Angelia Sanders, a MA student in GPIS who works on the Mediterranean Basin Team, says that her course work in GPIS prepared her for doing research on various topics. “It also provides experience in synthesizing a lot of information and translating it into something that is condensed and to the point.” Her interest in the CFC originally came from her desire to gain insight into how the civilian and military sides work together to solve global humanitarian assistance problems. She says, "I also felt that my extensive field work experience would make me an asset in helping the military better understand the NGO perspective."

Angelia's job now entails staying up to date on current news in the Mediterranean Basin area. She also does in-depth research on select topic areas that are deemed to be of interest to military and civilian actors in the Mediterranean area. She finds the work that she does at the CFC worthwhile because "Our products provide up to date information for people based in the field or working on policies that affect real operations and programs."








 GPIS Ph.D. student Melodee Baines works with Angelia Sanders on the Mediterranean Basin Team.


She says her job entails serving as a subject-matter expert on North Africa.  “I am the only one on my team who speaks the languages of the region (French and Arabic) and has had professional experience in the region. My research at the moment is looking at lessons learned in Libya, as well as non-proliferation in North Africa.”

In regards to GPIS, she says “…It was not my degree so much as the contacts I made during my time in GPIS.  Networking and socializing as a part of the GPIS experience is very important. Classes and papers are important, but socializing is just as important, and can have very important implications for the future in terms of relationships and networking.”







M.A. GPIS student Eray Basar is currently interning on the Afghanistan team at the CFC.


Eray says, “In my opinion, one of the best abilities an intern can gain at the CFC is that we learn how to write and inform an audience of general public rather than the members of academia; writing non-opinionated, simple, yet informative products –more so, in the style of a journalist/reporter– is something we are not developing in school. Being able to reach to a broader audience seems very useful to me.

In a more general view, being in an office environment and interacting/coordinating with colleagues is an essential practical experience for any workplace.


When asked why he wanted to intern at the CFC, he replies, “I wanted to gain practical experience in an IO, particularly in NATO. For this purpose CFC, as a research institution, was the perfect option. I get the chance to utilize the researching abilities I developed in the school, while gaining the experience I desired. Not to mention the benefits of having a NATO experience on your resume and having peer-edited publications!”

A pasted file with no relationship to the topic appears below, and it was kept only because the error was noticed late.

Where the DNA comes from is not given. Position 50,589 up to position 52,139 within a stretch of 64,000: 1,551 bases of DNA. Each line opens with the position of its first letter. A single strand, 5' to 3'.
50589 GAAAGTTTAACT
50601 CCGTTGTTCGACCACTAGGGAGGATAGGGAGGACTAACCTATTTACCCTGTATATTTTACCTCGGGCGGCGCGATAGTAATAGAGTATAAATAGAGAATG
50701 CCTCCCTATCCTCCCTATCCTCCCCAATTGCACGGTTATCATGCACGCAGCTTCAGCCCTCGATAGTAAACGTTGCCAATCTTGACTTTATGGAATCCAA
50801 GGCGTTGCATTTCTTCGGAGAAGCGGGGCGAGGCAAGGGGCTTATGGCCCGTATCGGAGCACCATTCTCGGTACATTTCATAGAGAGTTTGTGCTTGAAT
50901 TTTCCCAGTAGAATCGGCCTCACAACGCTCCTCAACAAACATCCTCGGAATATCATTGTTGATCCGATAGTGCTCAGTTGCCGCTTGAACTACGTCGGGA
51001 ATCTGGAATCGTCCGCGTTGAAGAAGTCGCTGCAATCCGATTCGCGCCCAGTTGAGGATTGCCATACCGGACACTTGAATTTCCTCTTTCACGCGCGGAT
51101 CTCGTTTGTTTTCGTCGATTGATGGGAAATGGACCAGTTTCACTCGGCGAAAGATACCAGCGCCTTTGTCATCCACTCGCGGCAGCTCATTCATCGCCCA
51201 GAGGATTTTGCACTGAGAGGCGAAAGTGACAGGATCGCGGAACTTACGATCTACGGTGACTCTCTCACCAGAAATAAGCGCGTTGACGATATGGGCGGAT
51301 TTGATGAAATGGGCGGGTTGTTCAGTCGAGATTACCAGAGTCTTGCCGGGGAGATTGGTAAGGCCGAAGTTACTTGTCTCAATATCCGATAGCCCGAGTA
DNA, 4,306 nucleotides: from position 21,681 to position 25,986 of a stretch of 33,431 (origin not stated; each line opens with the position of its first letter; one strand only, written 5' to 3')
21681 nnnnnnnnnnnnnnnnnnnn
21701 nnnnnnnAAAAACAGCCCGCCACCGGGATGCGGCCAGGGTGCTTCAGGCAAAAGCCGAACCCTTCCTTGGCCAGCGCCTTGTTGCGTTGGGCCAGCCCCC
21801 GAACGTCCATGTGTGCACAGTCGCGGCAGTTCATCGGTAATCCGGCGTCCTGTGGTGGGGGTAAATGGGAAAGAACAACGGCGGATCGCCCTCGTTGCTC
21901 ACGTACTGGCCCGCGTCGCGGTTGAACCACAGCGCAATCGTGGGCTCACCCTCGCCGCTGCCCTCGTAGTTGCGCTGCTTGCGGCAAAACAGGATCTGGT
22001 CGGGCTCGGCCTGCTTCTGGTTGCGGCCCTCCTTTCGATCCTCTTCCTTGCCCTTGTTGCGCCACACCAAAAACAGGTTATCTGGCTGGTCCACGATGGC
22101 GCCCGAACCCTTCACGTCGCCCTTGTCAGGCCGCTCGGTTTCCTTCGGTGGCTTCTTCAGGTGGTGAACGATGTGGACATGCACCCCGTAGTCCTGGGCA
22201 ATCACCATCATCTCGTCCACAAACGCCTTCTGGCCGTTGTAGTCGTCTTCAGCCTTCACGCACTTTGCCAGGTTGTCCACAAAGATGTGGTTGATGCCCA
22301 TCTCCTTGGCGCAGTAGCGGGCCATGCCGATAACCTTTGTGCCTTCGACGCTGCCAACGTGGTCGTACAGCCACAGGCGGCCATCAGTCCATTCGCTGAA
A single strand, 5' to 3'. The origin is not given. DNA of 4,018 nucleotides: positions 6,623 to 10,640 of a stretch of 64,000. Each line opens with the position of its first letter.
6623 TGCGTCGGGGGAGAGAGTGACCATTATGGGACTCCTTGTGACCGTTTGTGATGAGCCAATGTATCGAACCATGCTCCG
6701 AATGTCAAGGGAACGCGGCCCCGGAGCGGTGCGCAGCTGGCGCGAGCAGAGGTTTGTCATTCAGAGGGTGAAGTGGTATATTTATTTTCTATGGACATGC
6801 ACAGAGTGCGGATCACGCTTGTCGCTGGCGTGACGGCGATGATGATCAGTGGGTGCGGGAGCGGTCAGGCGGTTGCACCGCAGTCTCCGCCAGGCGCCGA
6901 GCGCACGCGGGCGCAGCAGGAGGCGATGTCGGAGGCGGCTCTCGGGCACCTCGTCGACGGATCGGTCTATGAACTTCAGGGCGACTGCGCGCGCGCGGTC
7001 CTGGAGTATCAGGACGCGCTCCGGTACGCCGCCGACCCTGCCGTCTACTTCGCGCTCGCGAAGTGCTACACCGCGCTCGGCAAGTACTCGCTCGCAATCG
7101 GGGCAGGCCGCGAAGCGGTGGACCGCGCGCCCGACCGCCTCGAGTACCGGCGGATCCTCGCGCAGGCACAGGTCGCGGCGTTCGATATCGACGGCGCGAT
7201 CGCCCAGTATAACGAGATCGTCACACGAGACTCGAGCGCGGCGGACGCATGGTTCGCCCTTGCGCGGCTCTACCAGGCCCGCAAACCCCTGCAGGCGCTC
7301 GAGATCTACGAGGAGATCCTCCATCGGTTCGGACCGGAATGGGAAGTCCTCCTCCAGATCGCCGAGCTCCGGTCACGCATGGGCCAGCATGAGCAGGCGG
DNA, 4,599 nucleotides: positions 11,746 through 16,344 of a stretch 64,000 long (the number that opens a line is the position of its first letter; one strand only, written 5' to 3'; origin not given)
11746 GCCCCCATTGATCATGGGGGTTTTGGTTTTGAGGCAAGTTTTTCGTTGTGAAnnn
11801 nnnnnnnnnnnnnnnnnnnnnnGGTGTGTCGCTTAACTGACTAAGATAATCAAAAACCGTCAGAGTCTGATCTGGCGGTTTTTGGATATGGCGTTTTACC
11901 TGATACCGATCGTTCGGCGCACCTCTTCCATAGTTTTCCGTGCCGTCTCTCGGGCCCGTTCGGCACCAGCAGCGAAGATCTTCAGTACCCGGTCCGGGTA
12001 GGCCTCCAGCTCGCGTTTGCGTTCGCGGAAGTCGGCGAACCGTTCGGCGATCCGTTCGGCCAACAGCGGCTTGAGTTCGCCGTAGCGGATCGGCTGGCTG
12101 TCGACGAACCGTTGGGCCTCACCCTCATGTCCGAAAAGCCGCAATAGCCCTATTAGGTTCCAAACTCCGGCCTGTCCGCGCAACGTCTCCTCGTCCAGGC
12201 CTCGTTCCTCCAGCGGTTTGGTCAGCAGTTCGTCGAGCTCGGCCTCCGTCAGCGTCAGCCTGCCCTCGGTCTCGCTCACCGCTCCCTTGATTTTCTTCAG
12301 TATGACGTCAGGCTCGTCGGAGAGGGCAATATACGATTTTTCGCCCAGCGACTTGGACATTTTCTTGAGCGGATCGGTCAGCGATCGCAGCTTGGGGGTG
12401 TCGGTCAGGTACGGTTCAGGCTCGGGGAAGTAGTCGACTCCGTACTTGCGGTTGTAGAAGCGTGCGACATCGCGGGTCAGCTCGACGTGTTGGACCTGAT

Eray is pursuing the International Political Economy track in GPIS, and in broad terms, he is interested in topics of political economics and international law. To this end, he is focusing his work at the CFC in the political economy and governance/rule of law topics so, he says, “This way, my internship experience contributes to what I am doing in GPIS.”




Past CFC interns and Current GPIS Ph.D. students Renata Giannini and Wiebke Lamer also share insights into their time at the CFC.

 Renata says, “Interning at the CFC [helped] me to put into practice a lot of what I have learned at GPIS so far, particularly being at the Conflict and Cooperation track. I must also say that I was always interested in civil-military cooperation and the CFC fits just perfectly in what I wanted to experience.” Of the practical experience her semester at the CFC gave her, Renata says “Sometimes it is hard to capture how all those theories and concepts that we study can be shaped into something practical. I believe the CFC provided me that. I was able to better understand the theories and concepts I was studying by identifying the mechanisms and processes behind all those events happening in Afghanistan.”

 Wiebke, who interned during the summer of 2011, says she chose to intern at the CFC to gain experience in the international setting of an intergovernmental organization. “I was particularly interested in gaining insights into the implementation of NATO’s policy on civil-military cooperation.”

During their internships, both Renata and Wiebke were able to participate in the writing and publication of various information reports and articles. Renata says she “…helped write two reports about Improvised Explosive Devices (IEDs) and the security situation after the Parliamentary elections last year. I also wrote one on my own about the use of private security guards and President Karzai`s will to ban security firms form Afghanistan.”    

As for Wiebke, who was also on the Afghanistan team, she co-authored two thematic reports, one on the Afghan Local Police, and the other one on ethnic relations in Afghanistan.  She adds that other topics she researched"...included mobile finance and NATO's Comprehensive Approach.  A substantial part of my internship was dedicated to updating the Afghanistan Provincial Indicators (API), a database of socio-economic and political indicators tracking the development process of Afghanistan by provinces."



 From left, Owen Williamson (current GPIS Ph.D. student); Angelia Sanders (current GPIS M.A. student);

Matt Hall (Ph.D., GPIS); Kendall Allen (M.A., GPIS); Stefanie Njissen (M.A., GPIS); Eray Basar (current GPIS M.A. student)